How are local performing arts venues faring after the dark days of the pandemic? In Healdsburg, the return of live performances have breathed new life into the Raven Theater.
Their latest production: Cesar Died Today from playwright Gabriel Fraire.
"As a writer, people always come up to you and say, I got this great idea for a book," Fraire said. "You know, so I learned early on to say, man, that is a terrific idea. Here's what you do. You go home, you type out 200 pages and we'll get started. Well, no one ever comes back"
For Fraire, a local writer, playwright, and longtime Healdsburg resident, that rule holds true…unless he’s talking about his brother and co-playwright, John.
"He cornered me at a wedding," Fraire said. "He said, let's do a play about Mexicans. If it's written by Mexicans, I'm sure we can find a producer. I said, okay, John, you go home. You know, you're right out the first stack, and then we'll get started. Man, within a week he had it, and this was so long ago, he sent me floppy disk."
Fraire said their play, Cesar Died Today, draws on both personal and universal family dynamics.
"It's basically three siblings that all have secrets they're trying to keep from the family," Fraire said.
Fraire said the centering of Latino actors in a play touching on Latino issues is important for him.
"What's really great, at least for me, is just to have Latinos on stage," Fraire said. "I tell the actors this, don't ever forget that anytime you're on stage, there's just a great opportunity that there's going to be a Latino in the audience who's going to see you and going to say, wow, I maybe I can do that; and that is so important."
Just as important, Fraire said, is the universal appeal.
"Even though this play may appear to be Latino-centric, it's universal in its appeal," Fraire said. "One of the nicest compliments I ever got was after a performance, a lady cornered me and she says, oh my God, that mother was just like my mother; and we're Lithuanian."
The Raven’s artistic director is Steven Martin. As is the case for so many theaters, Martin said Covid spurred a number of changes.
"Kind of one of the upsides of the pandemic, I know that sounds strange to say," Martin said. "It gave us an enforced pause, you know? Cause we couldn't do live theater and we did Zoom shows and we did radio Shakespeare, and we did a whole series of original radio dramas, which was kind of fun actually."
"While you're doing it, you're convincing yourself that, ah, this is good," Martin said. "This is really good, this is good. This is, this is good; and then once you get to do live theater again, you say, oh, it was crap. This was terrible. What a horrible experience."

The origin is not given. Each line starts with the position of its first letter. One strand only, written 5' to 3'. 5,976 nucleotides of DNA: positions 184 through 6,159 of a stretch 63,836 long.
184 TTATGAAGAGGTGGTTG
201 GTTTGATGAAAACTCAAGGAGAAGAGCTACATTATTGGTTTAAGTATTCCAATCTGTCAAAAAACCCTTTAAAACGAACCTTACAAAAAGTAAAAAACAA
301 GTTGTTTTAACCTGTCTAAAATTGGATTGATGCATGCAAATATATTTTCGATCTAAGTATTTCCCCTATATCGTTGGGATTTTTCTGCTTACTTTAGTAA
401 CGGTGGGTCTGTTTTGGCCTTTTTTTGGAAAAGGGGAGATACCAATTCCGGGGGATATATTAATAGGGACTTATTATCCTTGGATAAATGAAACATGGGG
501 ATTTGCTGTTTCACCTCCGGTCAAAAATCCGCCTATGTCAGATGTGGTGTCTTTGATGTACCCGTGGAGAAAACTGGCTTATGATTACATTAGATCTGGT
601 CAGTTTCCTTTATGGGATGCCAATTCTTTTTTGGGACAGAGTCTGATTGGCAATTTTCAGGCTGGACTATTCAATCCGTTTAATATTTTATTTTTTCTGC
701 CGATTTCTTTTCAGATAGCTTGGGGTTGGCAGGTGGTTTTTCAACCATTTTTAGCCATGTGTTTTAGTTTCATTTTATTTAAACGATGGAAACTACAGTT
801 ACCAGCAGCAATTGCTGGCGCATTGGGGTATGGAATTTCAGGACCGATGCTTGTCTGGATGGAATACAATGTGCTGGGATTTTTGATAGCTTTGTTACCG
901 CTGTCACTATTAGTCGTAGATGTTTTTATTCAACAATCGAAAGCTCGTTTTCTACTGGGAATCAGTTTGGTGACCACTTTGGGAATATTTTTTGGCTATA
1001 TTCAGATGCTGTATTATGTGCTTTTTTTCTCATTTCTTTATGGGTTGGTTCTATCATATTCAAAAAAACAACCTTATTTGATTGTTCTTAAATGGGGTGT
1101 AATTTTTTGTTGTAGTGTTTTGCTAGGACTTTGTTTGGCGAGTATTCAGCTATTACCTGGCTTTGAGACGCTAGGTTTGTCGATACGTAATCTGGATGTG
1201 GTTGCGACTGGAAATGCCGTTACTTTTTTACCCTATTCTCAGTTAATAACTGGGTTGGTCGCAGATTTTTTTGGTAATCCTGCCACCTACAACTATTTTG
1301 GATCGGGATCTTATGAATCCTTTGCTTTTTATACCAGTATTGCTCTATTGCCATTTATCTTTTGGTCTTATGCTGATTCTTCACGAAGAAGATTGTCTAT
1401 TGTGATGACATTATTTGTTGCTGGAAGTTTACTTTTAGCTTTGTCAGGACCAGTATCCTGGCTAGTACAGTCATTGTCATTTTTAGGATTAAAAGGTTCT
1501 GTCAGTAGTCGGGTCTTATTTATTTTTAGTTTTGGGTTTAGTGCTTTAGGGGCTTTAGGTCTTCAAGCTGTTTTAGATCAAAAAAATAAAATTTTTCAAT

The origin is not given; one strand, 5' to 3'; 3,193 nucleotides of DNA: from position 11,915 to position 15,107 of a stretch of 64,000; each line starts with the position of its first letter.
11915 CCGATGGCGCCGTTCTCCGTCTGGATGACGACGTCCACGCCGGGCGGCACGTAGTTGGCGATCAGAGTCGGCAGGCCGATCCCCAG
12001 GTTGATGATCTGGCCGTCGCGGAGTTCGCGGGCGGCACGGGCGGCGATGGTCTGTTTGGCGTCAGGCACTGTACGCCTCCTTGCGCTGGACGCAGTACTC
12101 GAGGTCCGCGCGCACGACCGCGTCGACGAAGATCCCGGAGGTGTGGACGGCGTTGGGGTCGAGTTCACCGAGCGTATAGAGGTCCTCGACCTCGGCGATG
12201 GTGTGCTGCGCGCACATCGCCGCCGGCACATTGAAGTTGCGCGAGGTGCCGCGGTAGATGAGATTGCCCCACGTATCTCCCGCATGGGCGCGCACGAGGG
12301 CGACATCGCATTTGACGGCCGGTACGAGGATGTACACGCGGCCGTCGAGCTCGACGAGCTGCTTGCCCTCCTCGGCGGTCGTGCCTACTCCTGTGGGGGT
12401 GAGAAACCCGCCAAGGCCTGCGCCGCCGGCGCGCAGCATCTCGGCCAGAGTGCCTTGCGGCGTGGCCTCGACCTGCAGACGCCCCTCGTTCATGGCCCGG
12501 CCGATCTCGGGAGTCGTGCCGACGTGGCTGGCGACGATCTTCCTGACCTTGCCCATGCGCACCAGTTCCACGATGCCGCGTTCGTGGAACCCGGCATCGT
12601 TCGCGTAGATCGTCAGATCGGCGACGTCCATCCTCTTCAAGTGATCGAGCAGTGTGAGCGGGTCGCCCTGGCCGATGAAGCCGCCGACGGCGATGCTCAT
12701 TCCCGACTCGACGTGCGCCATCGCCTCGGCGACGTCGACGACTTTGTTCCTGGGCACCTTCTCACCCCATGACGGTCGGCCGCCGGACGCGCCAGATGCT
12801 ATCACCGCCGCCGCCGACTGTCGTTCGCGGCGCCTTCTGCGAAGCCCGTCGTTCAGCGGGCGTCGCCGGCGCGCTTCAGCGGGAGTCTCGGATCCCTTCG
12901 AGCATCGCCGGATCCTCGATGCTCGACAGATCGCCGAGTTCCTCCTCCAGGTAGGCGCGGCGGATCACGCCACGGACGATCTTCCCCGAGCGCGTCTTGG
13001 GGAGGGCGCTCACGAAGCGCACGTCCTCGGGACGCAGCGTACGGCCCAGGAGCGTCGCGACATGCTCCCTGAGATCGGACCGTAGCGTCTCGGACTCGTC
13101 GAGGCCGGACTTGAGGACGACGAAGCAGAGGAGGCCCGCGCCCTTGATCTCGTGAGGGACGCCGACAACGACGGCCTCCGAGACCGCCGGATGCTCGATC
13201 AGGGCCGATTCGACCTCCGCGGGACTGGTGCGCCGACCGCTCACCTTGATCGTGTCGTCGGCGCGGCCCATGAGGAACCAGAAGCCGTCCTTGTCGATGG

Martin said the recent changes were needed.
"I made a big deal about saying, this is a community theater, so it's of, by, and for the community," Martin said. "And then you kind of realize, well, we've been ignoring 30% of our community, which is Latino. And Healdsburg's got a pretty robust Latino community, and the Raven has not been exactly welcoming to that, and getting people the through the doors and saying, hey let's tell your stories too."
Martin said he linked up with Fraire by chance.
"I'd been actively trying to find a Latino writer, play, some story we could share," Martin said. "And it was another playwright, Jacqueline Wells, who introduced me to Gabe, and I'd had no idea Gabriel was actually a Healdsburger."
The theater’s ScripTease program has been a driving force for some of the changes in the theater’s programming, including helping to bring Cesar Died Today to the stage in Healdsburg.
"We solicit new plays, original plays," Martin said. "We do, public readings of the ones that we find most interesting that we're going to consider for full productions, and we do them in partnership with Healdsburg Center for the Arts."
As a small community theater that relies heavily on volunteers, there are some understandable limitations to which scripts are accepted according to Martin.
"And a lot of it is, are these stories relevant?" Martin said. "Are they exciting, are they engaging? And from the practical point of view, can we do it? I mean, if it's a cast of 200 people and you know, it has 27 scenes, no, we're not going to do it."
Moving into the fourth calendar year of Covid, Martin said live theater at the Raven is rebounding, but moving back indoors was tough.
"We were not drawing as well as we had before the pandemic," Martin said. "I touched base with other artistic directors just to make sure it wasn't just us and it wasn't. But over the last year, plus it's slowly grown and we're back to where kind of pre-pandemic levels [were], maybe not quite that much, cause I still think there are some people that are never going go to a public theater again."
He says he’s excited for what the future brings…whatever it may be.
"That's that thing about having a chance to rethink things, is that, you know, moving forward, you know, we knew that, or I felt like we're never going go back to the way it was," Martin said. "We've got to figure out different ways. Is it Zoom? I don't think it is. Is there a combination of something else? Maybe. I don't know what it is yet, but there's something out there that we haven't hit upon yet."
Cesar Died Today debuted at the Raven Theater on Thursday, January 19th for a four day run, before a weekend run in Cloverdale on January 28th and 29th.